Indeed, according to social and cultural theorists, individuals are influenced by a broad array of social forces. For instance, habitus, which describes a set of embodied mental and physical schemata—and what Bourdieu famously refers to as the “structured structures…structuring structures”—have even been leveraged to discount the subjective experience of free will. For instance, the way one sits in a chair or caries their shoulders, the words and syntax used to rationalize the world to a child, the seemingly individualized tastes and preferences around food or fashion, the subtle but not insignificant social cues exhibited by a social class or group of people—these sort of unprocessed, unconscious behaviors, can all be attributed to habitus. Contrasting habitus with norms, norms are better articulated and more present in the forefront of behavioral cognition. They are more like social pressure than destiny. Indeed, like habitus, they influence how we act, but offer greater agency in their expression.
Both habitus and norms are related to culture—indeed, some will use ‘culture’ as an umbrella term to describe all of which I have discussed here (In fact, I may do the same later in this exam, though more so for convenience than accuracy). Regarding culture, D’Andrade has said that “culture consists not of behaviors, or even patterns of behavior, but rather of shared information or knowledge encoded in systems of symbols.” Indeed, culture is conceptualized as a system of shared meaning. For example, sportsmanship, marriage, beauty, justice—the shared definition of these things is what we would think of as culture. According to Schneider, “Where norms tell the actor how to play the scene, culture tells the actor how the scene is set and what it all means.” Finally, in addition to habitus, culture, and norms, there is also discourse. Discourse is also primarily concerned with language as opposed to behavior, per se. According to Chomsky, de Saussure, Foucault, Derrida, and others, language serves as a sort of foundation for culture. Without language, whether physical or verbal, there are no shared meaning systems: each person must learn the significance of things for themselves. Language allows for shared meaning to exist because it creates a vehicle for the social transmission of culture. But, according to social scientists, language is not just a peripheral phenomenon. Indeed, culture is like carrots suspended in a green Jell-O pudding, and language is the Jell-O. Discourse, then, is a language process by which culture is constructed, deconstructed, and reconstructed within and between social groups.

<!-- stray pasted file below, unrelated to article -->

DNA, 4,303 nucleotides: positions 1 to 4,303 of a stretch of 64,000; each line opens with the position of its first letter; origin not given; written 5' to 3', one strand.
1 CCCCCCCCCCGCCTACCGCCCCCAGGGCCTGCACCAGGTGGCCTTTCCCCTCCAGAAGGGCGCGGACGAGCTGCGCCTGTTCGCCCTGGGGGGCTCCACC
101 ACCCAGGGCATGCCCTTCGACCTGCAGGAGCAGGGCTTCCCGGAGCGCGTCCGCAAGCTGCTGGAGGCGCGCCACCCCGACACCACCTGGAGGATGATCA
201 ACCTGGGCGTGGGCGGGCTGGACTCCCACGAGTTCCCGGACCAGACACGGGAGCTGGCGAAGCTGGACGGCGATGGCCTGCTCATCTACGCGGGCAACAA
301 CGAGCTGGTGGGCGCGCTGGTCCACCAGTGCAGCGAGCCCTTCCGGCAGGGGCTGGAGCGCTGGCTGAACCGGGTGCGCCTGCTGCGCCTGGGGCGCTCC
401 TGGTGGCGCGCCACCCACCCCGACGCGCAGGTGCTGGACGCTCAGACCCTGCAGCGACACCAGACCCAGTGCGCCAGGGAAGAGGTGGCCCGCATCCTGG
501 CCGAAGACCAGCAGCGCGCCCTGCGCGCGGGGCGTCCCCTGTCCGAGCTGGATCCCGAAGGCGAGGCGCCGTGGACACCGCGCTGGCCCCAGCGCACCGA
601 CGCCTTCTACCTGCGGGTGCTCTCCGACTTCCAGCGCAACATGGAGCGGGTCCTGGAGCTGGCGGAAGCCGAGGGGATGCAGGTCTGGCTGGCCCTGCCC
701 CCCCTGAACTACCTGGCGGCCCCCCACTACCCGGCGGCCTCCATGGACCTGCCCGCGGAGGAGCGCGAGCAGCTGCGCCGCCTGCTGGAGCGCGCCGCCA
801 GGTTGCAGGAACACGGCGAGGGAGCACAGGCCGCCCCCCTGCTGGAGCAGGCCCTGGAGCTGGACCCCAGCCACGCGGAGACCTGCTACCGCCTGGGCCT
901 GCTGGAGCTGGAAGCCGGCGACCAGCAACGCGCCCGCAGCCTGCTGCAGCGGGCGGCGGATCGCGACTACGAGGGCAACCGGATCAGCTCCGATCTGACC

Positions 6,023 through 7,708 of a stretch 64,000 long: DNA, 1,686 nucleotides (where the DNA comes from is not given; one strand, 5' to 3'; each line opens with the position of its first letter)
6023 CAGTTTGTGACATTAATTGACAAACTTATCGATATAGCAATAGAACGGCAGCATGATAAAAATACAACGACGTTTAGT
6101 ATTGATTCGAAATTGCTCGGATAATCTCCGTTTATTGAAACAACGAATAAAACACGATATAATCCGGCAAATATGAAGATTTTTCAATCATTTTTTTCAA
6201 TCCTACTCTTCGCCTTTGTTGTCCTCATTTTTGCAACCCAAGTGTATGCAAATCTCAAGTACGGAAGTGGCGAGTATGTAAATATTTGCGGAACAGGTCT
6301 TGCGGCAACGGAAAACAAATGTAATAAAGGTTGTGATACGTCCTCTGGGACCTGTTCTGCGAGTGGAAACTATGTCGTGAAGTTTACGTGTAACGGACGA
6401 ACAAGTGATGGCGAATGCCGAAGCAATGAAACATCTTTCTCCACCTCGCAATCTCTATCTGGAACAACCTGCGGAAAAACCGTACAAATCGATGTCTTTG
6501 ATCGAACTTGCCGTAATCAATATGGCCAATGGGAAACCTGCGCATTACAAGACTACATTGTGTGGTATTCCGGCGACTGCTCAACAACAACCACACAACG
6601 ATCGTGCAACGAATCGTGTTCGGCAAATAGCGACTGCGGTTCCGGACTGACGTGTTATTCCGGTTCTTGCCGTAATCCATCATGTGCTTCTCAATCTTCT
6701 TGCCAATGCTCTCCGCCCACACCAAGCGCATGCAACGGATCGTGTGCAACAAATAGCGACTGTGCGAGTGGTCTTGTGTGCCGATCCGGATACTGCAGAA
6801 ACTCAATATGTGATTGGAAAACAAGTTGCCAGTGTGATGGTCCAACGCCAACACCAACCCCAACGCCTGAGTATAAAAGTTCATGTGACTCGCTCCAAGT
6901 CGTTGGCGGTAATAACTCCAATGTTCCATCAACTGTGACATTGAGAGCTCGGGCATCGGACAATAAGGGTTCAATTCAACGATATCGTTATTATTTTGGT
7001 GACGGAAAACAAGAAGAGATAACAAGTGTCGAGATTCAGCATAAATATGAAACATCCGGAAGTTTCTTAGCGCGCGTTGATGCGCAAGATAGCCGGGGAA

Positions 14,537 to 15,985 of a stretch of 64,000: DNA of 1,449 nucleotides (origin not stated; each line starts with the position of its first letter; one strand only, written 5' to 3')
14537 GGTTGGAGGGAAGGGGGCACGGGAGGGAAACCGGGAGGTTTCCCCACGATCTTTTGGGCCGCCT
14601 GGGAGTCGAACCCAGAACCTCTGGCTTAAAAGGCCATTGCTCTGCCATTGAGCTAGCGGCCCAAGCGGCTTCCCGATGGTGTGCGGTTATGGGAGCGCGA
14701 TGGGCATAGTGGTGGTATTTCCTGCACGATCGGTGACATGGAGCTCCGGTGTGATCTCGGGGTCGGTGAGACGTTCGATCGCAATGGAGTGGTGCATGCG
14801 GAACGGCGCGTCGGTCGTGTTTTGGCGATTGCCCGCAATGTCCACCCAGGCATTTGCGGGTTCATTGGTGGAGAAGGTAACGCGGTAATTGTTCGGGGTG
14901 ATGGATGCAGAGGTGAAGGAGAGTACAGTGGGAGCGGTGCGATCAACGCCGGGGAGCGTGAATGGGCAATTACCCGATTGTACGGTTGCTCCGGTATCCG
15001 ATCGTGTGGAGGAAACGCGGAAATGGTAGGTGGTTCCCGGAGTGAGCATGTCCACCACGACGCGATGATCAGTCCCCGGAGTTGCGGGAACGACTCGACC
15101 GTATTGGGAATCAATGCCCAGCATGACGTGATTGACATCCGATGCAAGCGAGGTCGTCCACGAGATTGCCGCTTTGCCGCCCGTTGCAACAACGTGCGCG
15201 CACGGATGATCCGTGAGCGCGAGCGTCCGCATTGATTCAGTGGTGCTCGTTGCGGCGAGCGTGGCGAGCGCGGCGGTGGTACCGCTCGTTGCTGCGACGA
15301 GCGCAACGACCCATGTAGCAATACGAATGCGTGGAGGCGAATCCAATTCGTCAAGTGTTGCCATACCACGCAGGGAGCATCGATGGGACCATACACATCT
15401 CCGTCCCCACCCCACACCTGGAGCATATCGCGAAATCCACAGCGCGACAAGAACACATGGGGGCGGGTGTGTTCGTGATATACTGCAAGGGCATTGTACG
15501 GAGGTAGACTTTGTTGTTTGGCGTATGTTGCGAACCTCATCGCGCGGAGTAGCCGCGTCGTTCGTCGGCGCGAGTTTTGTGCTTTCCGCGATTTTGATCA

Together, culture, discourse, habitus, and norms have a profound impact on the constitution of the self. For instance, the Bongo-Bongo people report that their minds are located in their knees—not behind their eyes. Tahitians can only define themselves in relations to others (e.g., for example I would not be a writer, I would be a person who is writing for you.). The Gahuku-Gama do not distinguish individuals from the social roles they occupy (e.g., Caesar is both the man and the ruler). Neither do they imagine themselves to be of equal worth with others, but are instead subject to their social position. People living in Oriyas, India describe personalities by what people do, while American informants tend to overlook behavioral context and speak more abstractly about “what a person is like.” Perhaps of greater familiarity, many in the West believe that they are the same continuous person in any given context across their life—despite obvious context-dependent changes in behaviour, personality, intellect, etc. In summary, all of this evidence demonstrates that “People around the world do not all think alike…The relationship between what one thinks about (e.g., other people) and how one thinks (e.g., ‘contexts and cases’) may be mediated by the world premise to which one is committed (e.g., holism) and by the metaphors by which one lives.”